ויהי בנסע הארון… (י:לה). “And in was when the aron departed…” (10:35).
Written in the Sefer Torah, this verse and the following verse are surrounded by the famous nunim hafuchim, two backward nun (נ). Let us find the significance and highly practical lesson which can be gleaned from this.
Rashi tells us that these backwards Nunim show an interruption in the narrative between two negative events (sins) which occurred before and after these two verses. It must be noted that when we talk about the sins of the Jews of that great generation, we do not ever think that we can comprehend their true actions and intentions. On their lofty level, Hashem saw these actions as a sin. We strive to learn the lesson that the Torah is providing us with by recording Hashem’s disappointment in their actions. We must take out the lesson available for us.
The catastrophic event following the verse is obvious. The mis’oninim and asafsuf incident transpired as the Jews complained that the spiritual manna that they were eating was not good enough for them, they wanted real meat! Hashem granted their demand and many of them perished as a punishment. What though is the negative sin proceeding these two verses? Tosafos (Shabbos 116a) informs us. The proceeding verse states that the Jews left from their encampment at Sinai. They had remained there after receiving the Torah and now it was time to depart. Instead of leaving heavy-heartily from that great place of inspiration and growth, in deference to their achievements they had gained there, they left with terrible disrespect. They ran away like a child bursts out of school at the end of class. Hashem was not happy with their disrespectful display. Hence, we have discovered the negative events that occurred, however, what do they have to do with a backwards nun?!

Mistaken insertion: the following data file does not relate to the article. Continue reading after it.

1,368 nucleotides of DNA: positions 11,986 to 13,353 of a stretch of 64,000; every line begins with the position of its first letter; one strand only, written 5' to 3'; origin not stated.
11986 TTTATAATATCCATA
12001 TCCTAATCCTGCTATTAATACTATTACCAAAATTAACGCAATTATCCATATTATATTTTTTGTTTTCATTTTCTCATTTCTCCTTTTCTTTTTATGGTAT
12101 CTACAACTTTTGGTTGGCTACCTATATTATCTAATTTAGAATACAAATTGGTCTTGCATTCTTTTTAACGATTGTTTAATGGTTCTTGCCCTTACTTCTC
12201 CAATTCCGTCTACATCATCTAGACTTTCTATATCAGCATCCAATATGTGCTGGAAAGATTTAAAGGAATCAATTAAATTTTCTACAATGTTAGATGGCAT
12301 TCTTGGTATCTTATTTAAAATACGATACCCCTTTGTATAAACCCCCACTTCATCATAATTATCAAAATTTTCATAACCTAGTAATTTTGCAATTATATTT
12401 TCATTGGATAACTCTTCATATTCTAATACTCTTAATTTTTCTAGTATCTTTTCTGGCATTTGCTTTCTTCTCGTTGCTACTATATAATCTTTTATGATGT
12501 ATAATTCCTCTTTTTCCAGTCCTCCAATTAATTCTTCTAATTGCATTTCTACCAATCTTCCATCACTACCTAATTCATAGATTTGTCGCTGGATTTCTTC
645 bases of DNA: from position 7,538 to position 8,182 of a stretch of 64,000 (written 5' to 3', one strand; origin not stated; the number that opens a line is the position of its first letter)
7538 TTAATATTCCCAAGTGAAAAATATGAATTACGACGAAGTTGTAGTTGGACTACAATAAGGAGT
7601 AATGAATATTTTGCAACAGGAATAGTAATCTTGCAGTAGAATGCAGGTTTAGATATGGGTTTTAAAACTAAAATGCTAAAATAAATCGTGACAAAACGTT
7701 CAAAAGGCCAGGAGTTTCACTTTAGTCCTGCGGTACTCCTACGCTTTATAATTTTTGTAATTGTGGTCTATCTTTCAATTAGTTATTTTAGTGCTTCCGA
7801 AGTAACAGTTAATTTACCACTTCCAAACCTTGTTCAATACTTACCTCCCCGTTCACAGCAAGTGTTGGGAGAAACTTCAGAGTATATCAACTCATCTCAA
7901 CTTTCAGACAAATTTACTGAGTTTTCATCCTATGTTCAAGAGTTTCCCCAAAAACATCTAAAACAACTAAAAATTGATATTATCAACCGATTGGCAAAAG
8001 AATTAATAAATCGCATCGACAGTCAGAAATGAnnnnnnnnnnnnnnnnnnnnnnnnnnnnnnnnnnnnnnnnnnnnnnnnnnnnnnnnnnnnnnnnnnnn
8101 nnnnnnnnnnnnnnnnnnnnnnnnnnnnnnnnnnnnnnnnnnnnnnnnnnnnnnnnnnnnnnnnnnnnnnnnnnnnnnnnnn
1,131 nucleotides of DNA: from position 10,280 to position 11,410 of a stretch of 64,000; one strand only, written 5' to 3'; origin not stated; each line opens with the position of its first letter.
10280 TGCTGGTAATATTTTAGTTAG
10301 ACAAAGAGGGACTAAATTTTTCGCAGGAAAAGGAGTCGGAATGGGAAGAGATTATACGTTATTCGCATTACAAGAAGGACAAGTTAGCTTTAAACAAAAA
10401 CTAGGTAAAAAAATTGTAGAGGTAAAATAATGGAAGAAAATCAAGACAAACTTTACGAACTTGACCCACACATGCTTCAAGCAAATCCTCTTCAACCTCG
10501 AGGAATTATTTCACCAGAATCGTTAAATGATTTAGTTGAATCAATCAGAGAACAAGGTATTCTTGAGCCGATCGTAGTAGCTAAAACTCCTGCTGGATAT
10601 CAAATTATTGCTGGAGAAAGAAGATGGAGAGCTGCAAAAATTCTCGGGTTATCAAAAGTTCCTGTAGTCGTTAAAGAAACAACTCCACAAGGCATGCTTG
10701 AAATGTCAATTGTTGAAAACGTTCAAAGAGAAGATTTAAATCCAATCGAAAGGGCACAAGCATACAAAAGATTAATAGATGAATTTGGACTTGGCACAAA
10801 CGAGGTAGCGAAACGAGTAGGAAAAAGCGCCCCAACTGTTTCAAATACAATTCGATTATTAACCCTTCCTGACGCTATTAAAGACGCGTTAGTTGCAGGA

Meaning of Nun
The Kli Yakar fills us in on this mystery. The word Nun, means fish in Aramaic. Fish live and thrive only in water. Once a fish leaves the water, it is only a matter of time before it will perish. Thus, fish keep themselves under water! A backwards fish is one that is acting the opposite of how it should, i.e., it is trying to leave the water. A fish that gets out of the water is unattached from its life source and is in danger of perishing.
The two sins which the Jews committed stemmed from this exact point. They were not living up to the standard expected of them as people connected to and pursuing closeness with Hashem. If they would have appreciated how vital Hashem and His Torah were to their lives, they never would have committed either of these sins.
They complained about the food showing that the very kindness which Hashem was delivering to their doorsteps was totally unappreciated by them! They ran away from Sinai in a way that told Hashem that they did not value His closeness as they should have. This is exactly akin to a backwards fish. Klal Yisrael were guilty of swimming away from their life-source!